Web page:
Sep 26 2018

Ordinary World

My students are reading Liturgy of the Ordinary by Tish Harrison Warren. A delightful, restful book, she ties the daily activities of waking up and making beds and brushing teeth to the wider liturgical patterns that mark our lives as disciples. The simplicity of her prose and the grace she approaches our foibles is like a summer rain on a thirsty garden. I find myself looking anew at all the practices of my life, ways that I’ve always looked, but forgotten in the rush and busyness of long days and yeses to too many tasks. We need reminders. We need voices that invite us to slow down and pay attention.

Annie Dillard’s quote, found many times in these blog pages in the past 10 years, has jumped out at me repeatedly this past week: from Tish’s book, websites, other articles, lectures I’m giving, and my own journal:

“How we spend our days is, of course, how we spend our lives.”

The Contemplative Cottage represents the way I hope to spend my days and, ultimately, my life. It is more than a house, but a way to pay attention to the ordinary things of life and see their beauty and experience them as means of grace.

But even in a life that is filled with teaching theology and reading and pondering how to make space for God, the very teaching and reading and pondering can fill that space. The performance aspect of teaching and productive drive toward scholarly work make the focus on daily life in the Cottage, well…quite ordinary. And I have found myself asking, is it enough? Are just simple reflections on attending deeply to life enough?

Yes.

Because it is in the ordinary, the daily, the little practices, beauties, and simple joys that a life is lived. The mystics call us to “follow the savor,” so sharing these moments in the Cottage allows me to savor, and invite you to attend deeply to your own life.

The air has that slight touch of chill now as October approaches, the leaves are curling, flowers fading, and the Harvest Moon hangs brightly. What could be more ordinary and more wonderful than a healing autumn soup? My friend introduced me to this recipe, which I made and then promptly made again with some adaptations. The tastes meld together–not too spicy, just enough to warm one on a cold, blustery day. The colors celebrate the brilliant yellows and reds this season brings, with a touch of dark green as summer leaves give way to autumn gold. The garlic is an excellent remedy to chills and colds, and the spicy heat will gently clear sinuses. May it nourish your body and, in the making of it, help you to celebrate ordinary beauty.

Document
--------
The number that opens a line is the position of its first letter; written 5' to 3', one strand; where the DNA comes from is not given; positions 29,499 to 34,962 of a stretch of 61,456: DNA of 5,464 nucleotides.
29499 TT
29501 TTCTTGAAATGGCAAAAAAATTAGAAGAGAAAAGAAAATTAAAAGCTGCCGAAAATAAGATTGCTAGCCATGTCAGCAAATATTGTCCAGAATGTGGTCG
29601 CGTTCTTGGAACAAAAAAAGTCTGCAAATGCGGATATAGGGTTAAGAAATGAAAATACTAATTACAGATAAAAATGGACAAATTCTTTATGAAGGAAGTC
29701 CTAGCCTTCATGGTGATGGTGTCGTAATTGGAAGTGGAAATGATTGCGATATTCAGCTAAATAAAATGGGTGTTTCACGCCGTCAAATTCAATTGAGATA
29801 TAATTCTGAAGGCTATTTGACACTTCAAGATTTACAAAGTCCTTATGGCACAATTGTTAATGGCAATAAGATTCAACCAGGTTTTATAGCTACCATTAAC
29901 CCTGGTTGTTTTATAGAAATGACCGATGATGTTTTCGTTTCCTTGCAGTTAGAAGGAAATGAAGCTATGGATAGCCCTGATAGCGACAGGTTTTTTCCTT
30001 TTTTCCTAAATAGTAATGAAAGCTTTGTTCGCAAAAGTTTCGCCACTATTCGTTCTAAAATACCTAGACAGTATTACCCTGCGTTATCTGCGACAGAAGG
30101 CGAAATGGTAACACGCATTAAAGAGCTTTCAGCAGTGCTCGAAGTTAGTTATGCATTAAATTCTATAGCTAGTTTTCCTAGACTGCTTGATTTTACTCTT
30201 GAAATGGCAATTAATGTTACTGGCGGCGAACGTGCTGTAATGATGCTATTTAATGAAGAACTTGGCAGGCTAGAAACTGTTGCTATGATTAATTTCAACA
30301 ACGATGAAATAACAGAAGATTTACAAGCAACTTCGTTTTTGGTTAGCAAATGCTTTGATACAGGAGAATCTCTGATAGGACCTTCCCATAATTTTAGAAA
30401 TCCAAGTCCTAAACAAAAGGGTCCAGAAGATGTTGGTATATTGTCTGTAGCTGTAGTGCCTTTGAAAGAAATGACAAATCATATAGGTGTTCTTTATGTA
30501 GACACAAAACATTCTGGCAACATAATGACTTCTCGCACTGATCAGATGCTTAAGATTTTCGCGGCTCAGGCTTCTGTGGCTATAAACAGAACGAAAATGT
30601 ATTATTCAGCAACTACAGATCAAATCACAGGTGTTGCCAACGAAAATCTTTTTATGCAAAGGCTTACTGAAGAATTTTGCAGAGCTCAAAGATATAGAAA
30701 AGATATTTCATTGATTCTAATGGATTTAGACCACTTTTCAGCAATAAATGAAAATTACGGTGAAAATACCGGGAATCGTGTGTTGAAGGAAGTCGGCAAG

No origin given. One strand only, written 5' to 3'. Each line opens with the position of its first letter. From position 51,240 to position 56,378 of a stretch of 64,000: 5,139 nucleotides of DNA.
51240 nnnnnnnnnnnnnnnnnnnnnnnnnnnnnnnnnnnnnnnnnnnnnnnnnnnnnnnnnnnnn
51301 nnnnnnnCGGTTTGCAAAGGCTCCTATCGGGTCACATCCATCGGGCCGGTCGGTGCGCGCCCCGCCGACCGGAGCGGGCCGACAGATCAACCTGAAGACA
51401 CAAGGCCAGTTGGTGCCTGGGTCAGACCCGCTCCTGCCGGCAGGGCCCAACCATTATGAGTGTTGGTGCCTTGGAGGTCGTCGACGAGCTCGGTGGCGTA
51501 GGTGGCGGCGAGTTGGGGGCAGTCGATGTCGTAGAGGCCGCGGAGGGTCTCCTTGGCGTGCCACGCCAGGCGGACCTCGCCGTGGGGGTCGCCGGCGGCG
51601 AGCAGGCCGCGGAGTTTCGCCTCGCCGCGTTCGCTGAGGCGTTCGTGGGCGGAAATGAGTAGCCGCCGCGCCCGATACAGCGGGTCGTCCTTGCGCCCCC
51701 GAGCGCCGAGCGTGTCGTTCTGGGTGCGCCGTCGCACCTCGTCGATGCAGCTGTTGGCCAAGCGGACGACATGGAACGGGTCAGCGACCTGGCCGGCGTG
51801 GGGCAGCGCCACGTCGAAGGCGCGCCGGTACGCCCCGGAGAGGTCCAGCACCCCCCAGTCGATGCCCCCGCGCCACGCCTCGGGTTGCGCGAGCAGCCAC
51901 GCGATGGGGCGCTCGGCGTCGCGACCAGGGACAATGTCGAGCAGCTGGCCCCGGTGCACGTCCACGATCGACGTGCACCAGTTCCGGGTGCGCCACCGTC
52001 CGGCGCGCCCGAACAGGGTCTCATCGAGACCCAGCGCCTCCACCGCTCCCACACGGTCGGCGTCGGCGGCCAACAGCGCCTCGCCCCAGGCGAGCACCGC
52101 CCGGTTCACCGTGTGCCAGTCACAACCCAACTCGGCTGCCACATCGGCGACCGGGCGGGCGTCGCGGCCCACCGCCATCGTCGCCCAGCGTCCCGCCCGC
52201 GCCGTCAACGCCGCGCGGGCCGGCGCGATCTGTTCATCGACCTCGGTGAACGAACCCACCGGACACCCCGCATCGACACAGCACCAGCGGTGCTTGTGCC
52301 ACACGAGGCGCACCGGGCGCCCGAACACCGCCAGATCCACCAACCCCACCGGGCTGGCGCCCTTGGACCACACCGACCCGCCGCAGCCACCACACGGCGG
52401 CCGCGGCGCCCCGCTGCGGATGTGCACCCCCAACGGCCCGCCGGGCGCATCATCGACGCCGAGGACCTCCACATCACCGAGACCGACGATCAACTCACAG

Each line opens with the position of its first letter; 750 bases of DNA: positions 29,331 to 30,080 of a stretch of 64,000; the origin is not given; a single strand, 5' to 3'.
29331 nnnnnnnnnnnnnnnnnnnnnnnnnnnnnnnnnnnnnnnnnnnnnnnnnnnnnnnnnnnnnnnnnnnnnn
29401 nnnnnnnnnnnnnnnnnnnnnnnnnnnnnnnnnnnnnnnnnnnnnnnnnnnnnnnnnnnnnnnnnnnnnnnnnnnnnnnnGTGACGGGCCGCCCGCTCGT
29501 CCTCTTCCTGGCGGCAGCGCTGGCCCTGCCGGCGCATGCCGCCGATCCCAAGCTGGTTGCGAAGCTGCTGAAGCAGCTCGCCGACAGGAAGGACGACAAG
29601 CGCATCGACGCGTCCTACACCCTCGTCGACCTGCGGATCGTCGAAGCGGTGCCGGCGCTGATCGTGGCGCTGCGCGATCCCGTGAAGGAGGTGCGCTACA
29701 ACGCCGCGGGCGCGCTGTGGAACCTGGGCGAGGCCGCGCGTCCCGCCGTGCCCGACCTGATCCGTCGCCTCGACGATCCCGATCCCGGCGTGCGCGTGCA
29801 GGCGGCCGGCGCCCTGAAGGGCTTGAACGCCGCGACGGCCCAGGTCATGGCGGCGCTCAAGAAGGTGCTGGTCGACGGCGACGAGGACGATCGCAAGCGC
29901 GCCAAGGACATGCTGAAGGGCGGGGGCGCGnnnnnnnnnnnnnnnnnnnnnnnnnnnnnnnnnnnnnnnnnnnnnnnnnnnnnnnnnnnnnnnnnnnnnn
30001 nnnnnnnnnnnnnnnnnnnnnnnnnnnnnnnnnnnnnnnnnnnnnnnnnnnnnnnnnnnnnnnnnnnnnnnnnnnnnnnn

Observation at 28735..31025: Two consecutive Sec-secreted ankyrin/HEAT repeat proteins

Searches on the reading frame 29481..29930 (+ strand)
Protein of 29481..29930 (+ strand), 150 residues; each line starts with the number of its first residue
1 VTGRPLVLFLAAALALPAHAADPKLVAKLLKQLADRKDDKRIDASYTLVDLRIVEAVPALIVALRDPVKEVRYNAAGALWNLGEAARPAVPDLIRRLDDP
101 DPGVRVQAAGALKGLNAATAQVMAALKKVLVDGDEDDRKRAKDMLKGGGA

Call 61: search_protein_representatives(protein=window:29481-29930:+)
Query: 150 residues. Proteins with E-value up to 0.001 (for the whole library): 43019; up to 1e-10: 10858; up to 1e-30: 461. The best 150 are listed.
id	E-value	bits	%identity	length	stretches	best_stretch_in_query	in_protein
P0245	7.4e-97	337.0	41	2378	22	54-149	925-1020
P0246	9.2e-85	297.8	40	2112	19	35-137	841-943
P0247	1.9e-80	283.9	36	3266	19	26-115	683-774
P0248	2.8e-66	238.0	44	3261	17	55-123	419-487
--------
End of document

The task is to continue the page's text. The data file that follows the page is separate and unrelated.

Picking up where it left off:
Coconut Red Curry Soup with Butternut Squash and Chard

  • 4 teaspoons of oil
  • 1 large sweet onion, diced
  • 4 cloves of garlic, pressed (or more if you like!)
  • 1 tablespoon, fresh grated ginger
  • 1 small to medium butternut squash, no skin, small chunks (about 3 cups)
  • 1 medium or 2 small limes, zested and juiced
  • 1 teaspoon of turmeric
  • 1 teaspoon salt
  • 2 tablespoons of Thai Red Curry Paste
  • 1 quart of either chicken or vegetable broth
  • 1 tub of silken tofu (silken is important); you could use chicken, already diced and cooked.
  • 5 small chard leaves, chopped (small is about 10 inches)
  • 1-14 ounce can coconut milk
  • 1/3 cup of chopped cilantro or flat leaf parsley

Cut squash in long halves, clean out seeds, then microwave for 10 minutes, or until the skin is easily removed. Let cool and then cut into small chunks.

Sauté onion, garlic and ginger for 5-7 minutes. Add lime zest, turmeric, salt, and curry paste, and stir. Stop and savor the smell as the different ingredients come together.

Pour in stock, stir. Add squash and bring to a boil. Reduce heat to low and cover. Simmer for 20 minutes.

Stir in loosely diced silken tofu (I dice it in the tub–it will fall apart anyway), chopped chard leaves, and coconut milk. Warm through, about 5 minutes. Add cilantro (or flat leaf parsley), and lime juice (very important!). Stir and let mingle for about 10 minutes.

Enjoy!

 

Painting by Carl Vilhelm Halsoe (1863-1935)

Apr 6 2018

Friday Florilegium

From the margins of a 9th century manuscript comes today’s Florilegium: the joyful poem by an unnamed Irish monk about his cat, Pangur Bán. (Some of you will recognize this name from the lovely and haunting Secret of Kells).

The Scholar and His Cat, Pangur Bán

I and Pangur Bán my cat,
‘Tis a like task we are at:
Hunting mice is his delight,
Hunting words I sit all night.

Better far than praise of men
‘Tis to sit with book and pen;
Pangur bears me no ill-will,
He too plies his simple skill.

‘Tis a merry task to see
At our tasks how glad are we,
When at home we sit and find
Entertainment to our mind.

Oftentimes a mouse will stray
In the hero Pangur’s way;
Oftentimes my keen thought set
Takes a meaning in its net.

‘Gainst the wall he sets his eye
Full and fierce and sharp and sly;
‘Gainst the wall of knowledge I
All my little wisdom try.